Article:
Although A Narrow Escape is Oxfordshire author Faith Martin's first police thriller, she has been writing novels for many years now. Her real name is Jacquie Walton, and she spent the first six years of her working life as a secretary at Somerville College, immediately after secretarial college, supporting her parents who had been badly injured in a car accident while she was studying for her diploma.

Six years later, her parents' compensation money came through and this, coupled with her savings, enabled her to take a year off from work to finish the novel that she wanted to write.

She said: "I was a bit put off because every time I read thrillers and romances, nearly every writer had gone to college. Even now, when I read the blurb about the author, they went to Oxford, they went to Cambridge, they all went to university.

"I'd never done that but also, being working class, for me to leave my job -- which was a good job -- and say I was going to take a year off to write, seemd a bit cheeky. It was like someone saying they were going to go to Hollywood and be the next Kate Winslett."

Still, she took a deep breath and went ahead. The first book she wrote was a 600-page romance, called Stolen Fire, set in Hawaii, for Orion Publishing.

"I'd never been to Hawaii, and I'd never stayed in a posh hotel. It spans the time from the sixties to the present time, so it took me almost as long to research it as it did to write it. So that adage about 'keep it small and write about something you know' went right over my head.

"It took five years to get that first book published, but I thought to give up after all those years of work and scrimping and saving, would make a nonsense of it, so luckily, in 1993, Orion took the book."

Following this, she wrote 13 other romances for Scarlet, an imprint of Robinson Publishing and for Heartline, which was a slightly more raunchy form of Mills and Boon, set up by disgruntled ex-Mills and Boon employees.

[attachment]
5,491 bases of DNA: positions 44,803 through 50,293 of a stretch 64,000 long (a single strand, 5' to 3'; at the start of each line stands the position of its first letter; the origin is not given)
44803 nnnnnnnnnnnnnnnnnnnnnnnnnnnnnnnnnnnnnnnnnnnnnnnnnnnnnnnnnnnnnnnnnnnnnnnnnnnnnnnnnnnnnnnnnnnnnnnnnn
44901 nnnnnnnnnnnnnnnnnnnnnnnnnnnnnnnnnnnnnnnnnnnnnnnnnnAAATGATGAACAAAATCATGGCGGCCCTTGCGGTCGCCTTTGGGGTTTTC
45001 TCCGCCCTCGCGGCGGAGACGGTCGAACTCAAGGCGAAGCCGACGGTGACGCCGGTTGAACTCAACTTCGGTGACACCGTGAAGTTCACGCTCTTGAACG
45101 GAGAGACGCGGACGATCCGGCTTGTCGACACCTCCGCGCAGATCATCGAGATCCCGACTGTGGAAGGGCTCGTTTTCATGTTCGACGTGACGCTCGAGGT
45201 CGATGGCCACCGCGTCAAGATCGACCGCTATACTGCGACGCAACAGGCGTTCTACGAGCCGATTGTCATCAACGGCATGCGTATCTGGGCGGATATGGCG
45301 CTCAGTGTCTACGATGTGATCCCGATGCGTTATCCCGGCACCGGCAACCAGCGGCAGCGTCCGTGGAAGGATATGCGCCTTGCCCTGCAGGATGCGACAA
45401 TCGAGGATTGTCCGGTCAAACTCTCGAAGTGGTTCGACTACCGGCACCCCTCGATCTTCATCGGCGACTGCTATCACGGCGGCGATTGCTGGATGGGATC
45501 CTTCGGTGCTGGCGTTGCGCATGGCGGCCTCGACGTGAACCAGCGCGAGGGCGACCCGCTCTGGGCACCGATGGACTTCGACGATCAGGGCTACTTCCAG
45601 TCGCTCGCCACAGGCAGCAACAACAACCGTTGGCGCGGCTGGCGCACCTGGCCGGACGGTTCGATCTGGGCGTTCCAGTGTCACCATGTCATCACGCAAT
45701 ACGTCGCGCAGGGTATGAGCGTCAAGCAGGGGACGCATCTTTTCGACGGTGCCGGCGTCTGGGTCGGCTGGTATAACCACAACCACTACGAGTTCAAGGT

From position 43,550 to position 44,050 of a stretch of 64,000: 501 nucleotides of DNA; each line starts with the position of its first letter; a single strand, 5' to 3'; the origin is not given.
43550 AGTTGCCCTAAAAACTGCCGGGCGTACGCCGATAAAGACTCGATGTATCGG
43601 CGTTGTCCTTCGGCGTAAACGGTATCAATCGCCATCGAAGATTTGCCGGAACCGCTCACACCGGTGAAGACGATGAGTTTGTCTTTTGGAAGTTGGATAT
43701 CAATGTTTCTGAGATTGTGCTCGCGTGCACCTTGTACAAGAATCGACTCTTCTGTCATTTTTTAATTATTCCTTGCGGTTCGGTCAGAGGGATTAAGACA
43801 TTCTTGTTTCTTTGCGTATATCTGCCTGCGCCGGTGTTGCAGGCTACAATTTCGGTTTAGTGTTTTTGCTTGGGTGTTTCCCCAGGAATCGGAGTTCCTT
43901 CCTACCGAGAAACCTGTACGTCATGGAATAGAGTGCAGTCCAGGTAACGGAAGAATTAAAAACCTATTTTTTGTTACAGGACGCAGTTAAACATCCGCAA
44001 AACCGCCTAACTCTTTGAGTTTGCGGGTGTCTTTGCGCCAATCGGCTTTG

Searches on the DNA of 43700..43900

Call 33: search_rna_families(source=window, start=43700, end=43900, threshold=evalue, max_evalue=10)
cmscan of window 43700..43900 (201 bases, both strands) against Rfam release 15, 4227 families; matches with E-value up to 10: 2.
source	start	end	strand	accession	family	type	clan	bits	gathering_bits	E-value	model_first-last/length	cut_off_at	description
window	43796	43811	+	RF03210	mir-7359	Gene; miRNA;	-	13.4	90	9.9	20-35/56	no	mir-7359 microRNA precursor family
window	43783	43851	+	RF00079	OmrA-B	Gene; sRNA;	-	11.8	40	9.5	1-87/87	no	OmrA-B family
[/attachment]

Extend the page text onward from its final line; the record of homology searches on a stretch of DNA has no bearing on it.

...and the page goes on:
"Mills and Boons are very small and very confined in what you can do. I like books with a bit more action, a few thriller elements, a pretty big, meaty storyline as well as the romance.

"I'd always loved reading the classic thrillers, you know -- Agatha Christie, Ngaio Marsh, the Golden Era, and the more modern thrillers like Harlan Coben -- so I thought I'd try crime. It was a bit of a gamble, as I was known as a romance writer.

"I wrote the things I like to read -- the country thrillers, whodunnits with clues and an amateur detective, but my agent couldn't place them."

Living in Heyford in north Oxfordshire, the 42-year-old author thought she would concentrate on setting a novel around Oxford, but try not to trespass on Morse territory.

She set about creating a believable woman character with a twist to make her more interesting -- in the case of Hillary Greene, the detective in A Narrow Escape, this is being the ex-wife of a lately deceased bent copper -- and build a thriller around her.

Much of the action in A Narrow Escape takes place on the canal, where 'the body' is found, and also where Detective Greene lives on a narrowboat, or in the Thames Valley Police headquarters in Kidlington.

To find out about police procedure, the author -- who had already gathered a great deal from the thrillers she had been reading for many years -- contacted the Press Liaison Officer at the Thames Valley Police and was sent a pile of information about the police and how they work.

"I had to make it a bit more hard-edged than I would normally choose to write. I don't like swearwords, but the men in the police force are hard -- they have to be hard.

"I wanted to make the main female character believably hard. She's come up through the ranks, attended police training, she's seen a lot and gone through a lot, but I didn't want to make her so divorced from normal life that she seemed like a cardboard cut-out character."

Detective Hillary Greene will be appearing in sequels to A Narrow Escape, as publishers Robert Hale are planning to bring out one a year for at least the next two books.

Since the novels take her a lot less than a year to research and write, she is hoping to publish many more thrillers under another name at the same time, probably for a different publisher.

Having found herself at home in the world of crime, she is now busy working out a whole catalogue of possible crimes to be committed and solved in a variety of situations.

A Narrow Escape by Faith Martin is published by Robert Hale at £16.99.